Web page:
• Administrative and emergency operations channels
        • Communications with other jurisdictions
    • 22. Cab and Chassis (con’t.)
      • Intercom system allows intra-cab communications
      • SCBA mounted in cab for quick donning
      • Mobile Data Computer (MDC) connect to CAD and AVL
      • Global positioning system (GPS) allows vehicle tracking and relay of position to aircraft
      • Double battery setup for startup power and warning lights
    • 23. Motor
      • Diesel becoming most common
        • Long life and durability
        • Abundance of torque
        • Turbo and/or supercharged
        • Oversized alternator
        • High idle switch keeps amperage up
    • 24. Modular Apparatus
      • Cab and chassis
      • Replaceable buildup
        • Flat bed with skid unit
      • Allows greater flexibility
    • 25. Pumper/Engine
      • Triple combination most common
        • Hose
        • Water tank
        • Pump
    • 26. Water Tanks
      • Various sized water tanks
        • 200 to 1,500 gallons
      • Baffles to prevent sloshing and weight shift
      • Plastic gaining popularity as tank material
        • Unharmed by foam
        • Does not rust
    • 27. Foam Systems
      • Foam systems
        • Class A
          • Superior knockdown on ordinary combustibles
        • Class B
          • For hydrocarbon fuels
          • Often uses flow meter
        • CAFS
          • Uses compressed air
    • 28. Pumps
      • Main purpose is to lift water
      • Centrifugal most common as main pump
      • Construction
        • Impeller is the vaned wheel inside case
        • Suction inlets introduce water into eye of impeller
        • Impeller spins, forcing water outward against walls of casing
    • 29. Centrifugal Pumps
      • Casing uses volute area to convert centrifugal energy to pressure
      • Volute discharges water into plumbing
      • Plumbing connects to various outlets (discharges)
    • 30. Centrifugal Pumps (con’t.)
      • Relief valve
        • Reroutes excess pressure to suction side
        • Prevents pressure surges
      • Pressure governor
        • Controls motor speed
        • Less speed = less pressure
        • Prevents pressure surges
      • Safety Note : Should always be set at a safe operating
      • pressure to provide firefighter safety
    • 31. Centrifugal Pumps (con’t.)
      • Advantages
        • Can spin without discharging water
        • Take advantage of pressure from inlet side
        • Can pump dirty water
        • Equipped with screens to limit size of debris entering pump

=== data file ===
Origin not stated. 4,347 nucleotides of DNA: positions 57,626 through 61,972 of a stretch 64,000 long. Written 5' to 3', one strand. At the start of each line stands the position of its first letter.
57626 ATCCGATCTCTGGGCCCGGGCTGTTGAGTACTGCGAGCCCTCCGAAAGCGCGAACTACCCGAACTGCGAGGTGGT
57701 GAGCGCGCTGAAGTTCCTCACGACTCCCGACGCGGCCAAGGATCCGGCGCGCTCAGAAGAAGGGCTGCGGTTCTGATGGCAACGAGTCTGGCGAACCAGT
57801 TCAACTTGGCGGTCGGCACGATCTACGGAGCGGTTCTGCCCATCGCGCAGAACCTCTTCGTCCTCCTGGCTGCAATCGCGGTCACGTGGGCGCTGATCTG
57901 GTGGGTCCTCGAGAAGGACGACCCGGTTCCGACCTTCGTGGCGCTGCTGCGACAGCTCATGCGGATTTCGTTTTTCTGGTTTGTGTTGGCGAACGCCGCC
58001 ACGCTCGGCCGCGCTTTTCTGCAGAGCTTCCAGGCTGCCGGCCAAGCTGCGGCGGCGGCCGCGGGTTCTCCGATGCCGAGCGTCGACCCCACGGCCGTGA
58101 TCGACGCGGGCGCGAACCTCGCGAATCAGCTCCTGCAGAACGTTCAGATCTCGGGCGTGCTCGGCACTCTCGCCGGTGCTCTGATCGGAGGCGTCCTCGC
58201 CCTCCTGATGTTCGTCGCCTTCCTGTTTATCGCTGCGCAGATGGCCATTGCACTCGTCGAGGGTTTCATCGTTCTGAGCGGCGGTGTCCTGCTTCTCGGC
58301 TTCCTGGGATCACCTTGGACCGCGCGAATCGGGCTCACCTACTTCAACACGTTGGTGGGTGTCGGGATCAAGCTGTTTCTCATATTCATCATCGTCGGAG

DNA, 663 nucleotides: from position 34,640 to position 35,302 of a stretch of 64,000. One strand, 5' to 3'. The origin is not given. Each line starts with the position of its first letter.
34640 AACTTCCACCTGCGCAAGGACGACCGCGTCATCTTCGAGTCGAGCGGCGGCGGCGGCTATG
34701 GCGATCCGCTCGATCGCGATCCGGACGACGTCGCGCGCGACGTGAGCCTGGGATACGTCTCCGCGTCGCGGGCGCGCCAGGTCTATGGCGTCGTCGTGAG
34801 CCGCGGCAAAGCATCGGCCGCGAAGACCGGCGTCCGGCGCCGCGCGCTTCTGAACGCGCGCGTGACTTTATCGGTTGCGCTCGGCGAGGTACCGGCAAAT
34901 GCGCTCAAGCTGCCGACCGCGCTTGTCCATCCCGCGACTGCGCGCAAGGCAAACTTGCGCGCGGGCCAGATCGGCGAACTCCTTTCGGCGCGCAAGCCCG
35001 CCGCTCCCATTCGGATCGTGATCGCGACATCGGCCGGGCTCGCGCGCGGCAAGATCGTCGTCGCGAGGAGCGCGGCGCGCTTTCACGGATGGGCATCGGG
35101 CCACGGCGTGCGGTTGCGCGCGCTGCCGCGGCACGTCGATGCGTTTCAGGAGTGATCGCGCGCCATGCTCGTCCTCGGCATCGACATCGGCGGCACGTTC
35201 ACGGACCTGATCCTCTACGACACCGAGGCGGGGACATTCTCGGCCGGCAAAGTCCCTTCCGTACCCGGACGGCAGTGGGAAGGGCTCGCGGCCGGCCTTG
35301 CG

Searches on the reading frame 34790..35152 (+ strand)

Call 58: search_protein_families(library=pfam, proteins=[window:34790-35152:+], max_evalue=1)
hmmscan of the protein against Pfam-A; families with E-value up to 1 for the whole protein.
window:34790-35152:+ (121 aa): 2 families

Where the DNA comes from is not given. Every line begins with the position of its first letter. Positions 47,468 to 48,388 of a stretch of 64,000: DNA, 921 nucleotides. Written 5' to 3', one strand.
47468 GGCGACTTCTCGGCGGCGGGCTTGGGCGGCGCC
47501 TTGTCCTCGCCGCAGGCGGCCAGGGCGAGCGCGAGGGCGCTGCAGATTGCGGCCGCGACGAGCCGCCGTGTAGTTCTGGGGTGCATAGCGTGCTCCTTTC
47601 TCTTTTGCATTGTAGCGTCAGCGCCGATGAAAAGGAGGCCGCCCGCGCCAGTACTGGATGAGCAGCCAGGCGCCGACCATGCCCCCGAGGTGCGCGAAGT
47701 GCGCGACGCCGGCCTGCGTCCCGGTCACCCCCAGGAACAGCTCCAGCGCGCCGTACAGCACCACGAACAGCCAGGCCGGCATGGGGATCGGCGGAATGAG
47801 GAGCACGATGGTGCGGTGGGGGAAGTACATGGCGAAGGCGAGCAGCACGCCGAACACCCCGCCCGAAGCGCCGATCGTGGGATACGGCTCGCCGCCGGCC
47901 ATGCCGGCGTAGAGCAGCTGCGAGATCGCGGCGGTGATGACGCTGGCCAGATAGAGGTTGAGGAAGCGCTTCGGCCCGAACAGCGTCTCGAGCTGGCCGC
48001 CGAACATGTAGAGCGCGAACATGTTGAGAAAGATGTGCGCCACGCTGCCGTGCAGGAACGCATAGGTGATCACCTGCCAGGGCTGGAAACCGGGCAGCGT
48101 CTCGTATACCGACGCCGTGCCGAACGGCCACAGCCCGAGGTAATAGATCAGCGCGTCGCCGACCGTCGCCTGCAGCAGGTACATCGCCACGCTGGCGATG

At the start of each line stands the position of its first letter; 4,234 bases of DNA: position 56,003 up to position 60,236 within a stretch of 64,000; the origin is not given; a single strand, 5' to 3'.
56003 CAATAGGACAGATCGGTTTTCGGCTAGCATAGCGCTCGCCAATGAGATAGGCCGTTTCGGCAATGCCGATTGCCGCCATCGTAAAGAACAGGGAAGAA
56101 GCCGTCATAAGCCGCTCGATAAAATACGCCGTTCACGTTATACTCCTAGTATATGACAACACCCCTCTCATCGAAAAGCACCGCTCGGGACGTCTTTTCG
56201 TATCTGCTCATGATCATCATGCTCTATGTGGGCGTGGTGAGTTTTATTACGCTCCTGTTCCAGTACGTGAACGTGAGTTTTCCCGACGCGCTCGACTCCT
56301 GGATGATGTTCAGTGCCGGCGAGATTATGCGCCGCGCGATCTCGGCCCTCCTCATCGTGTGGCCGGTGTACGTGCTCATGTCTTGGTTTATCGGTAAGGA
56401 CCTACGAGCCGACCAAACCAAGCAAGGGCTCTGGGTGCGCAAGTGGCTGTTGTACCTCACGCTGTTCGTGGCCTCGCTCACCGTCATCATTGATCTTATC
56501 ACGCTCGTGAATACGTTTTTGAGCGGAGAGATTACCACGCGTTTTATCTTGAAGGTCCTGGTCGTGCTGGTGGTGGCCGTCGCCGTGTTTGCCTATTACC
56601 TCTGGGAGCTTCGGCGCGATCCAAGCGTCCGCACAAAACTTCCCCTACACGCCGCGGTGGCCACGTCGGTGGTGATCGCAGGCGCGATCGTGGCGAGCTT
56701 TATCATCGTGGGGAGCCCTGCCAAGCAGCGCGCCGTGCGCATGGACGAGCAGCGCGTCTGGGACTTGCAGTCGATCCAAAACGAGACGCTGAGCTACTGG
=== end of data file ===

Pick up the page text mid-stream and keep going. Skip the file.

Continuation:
• Safety Note : If no water is discharged, it can reach
      • scalding temperatures
    • 32. Centrifugal Pumps (con’t.)
      • Disadvantages
        • Can only act on the water that enters
        • Cannot draw water from a static source
        • Cavitation can occur if the discharge exceeds intake pressure
        • May damage pump impeller
    • 33. Positive Displacement Pumps
      • Types include rotary gear, piston and diaphragm
      • Discharge volume equals intake volume
      • Used to “prime” centrifugal pumps
        • Evacuates air from pump housing
        • Creates vacuum
        • Atmospheric pressure forces water into pump
      • Used in some high pressure applications
    • 34. Positive Displacement Pumps (con’t.)
      • Advantages
        • Self-priming (can pump air)
      • Disadvantages
        • Must keep a discharge open at all times due to pressure buildup
        • Cannot pump debris
        • Heavy and expensive
    • 35. Aerial Ladder and Elevated Platform Apparatus
      • Two basic configurations
        • Tractor/trailer with tiller
        • Straight chassis
      • Ladder types
        • Extendable with flies
        • With or without basket/platform
        • 108 feet of ground ladders needed to qualify as a ladder truck
    • 36. Aerial Ladder and Elevated Platform Apparatus (con’t.)
      • Additional features
        • Articulated boom
        • Intercom system
        • Breathing air system in platform
        • Plumbing for elevated streams
        • Remote controls in platform
    • 37. Quint
      • Quint apparatus ladder truck/pumper combination includes:
        • Pump
        • Water tank
        • Hose bed
        • Aerial ladder
        • Ground ladders
    • 38. Squads
      • Specialty vehicles to serve department’s special needs
      • Examples
        • Special lighting vehicle
        • Medical and hazardous materials vans
        • Tactical command post and support
        • Rehab
        • Terra torch (for wildland firefighting)
    • 39. Aircraft Rescue Fire Fighting (ARFF)
      • Large water tank
      • Foam and dry chemical extinguishing systems
      • All-wheel drive for off-runway operation
      • Turret and ground sweep nozzles
      • Pump and roll capability
      • Hand lines and ladders for fuselage access
    • 40. Fire Tools and Appliances
      • Includes the following:
        • Hose
        • Nozzles
        • Ladders
        • Fittings
        • SCBA
        • Hand Tools
        • Wildland Firefighting Hand Tools
    • 41. Hose
      • Come in various sizes and construction types
      • Use couplings
      • Carried in apparatus hose beds
      • Used for various applications
        • Attack
        • Supply
    • 42.  
    • 43. Figure 6-37 Hose lines, 2 ½ inch, three-inch, and four-inch diameter, laid in hose bed.
    • 44.  
    • 45.  
    • 46. HIGBEE CUT & INDICATOR
    • 47. Nozzles
      • Numerous sizes and designs
      • Combination
        • Fog or straight stream patterns
      • Straight tip/smooth bore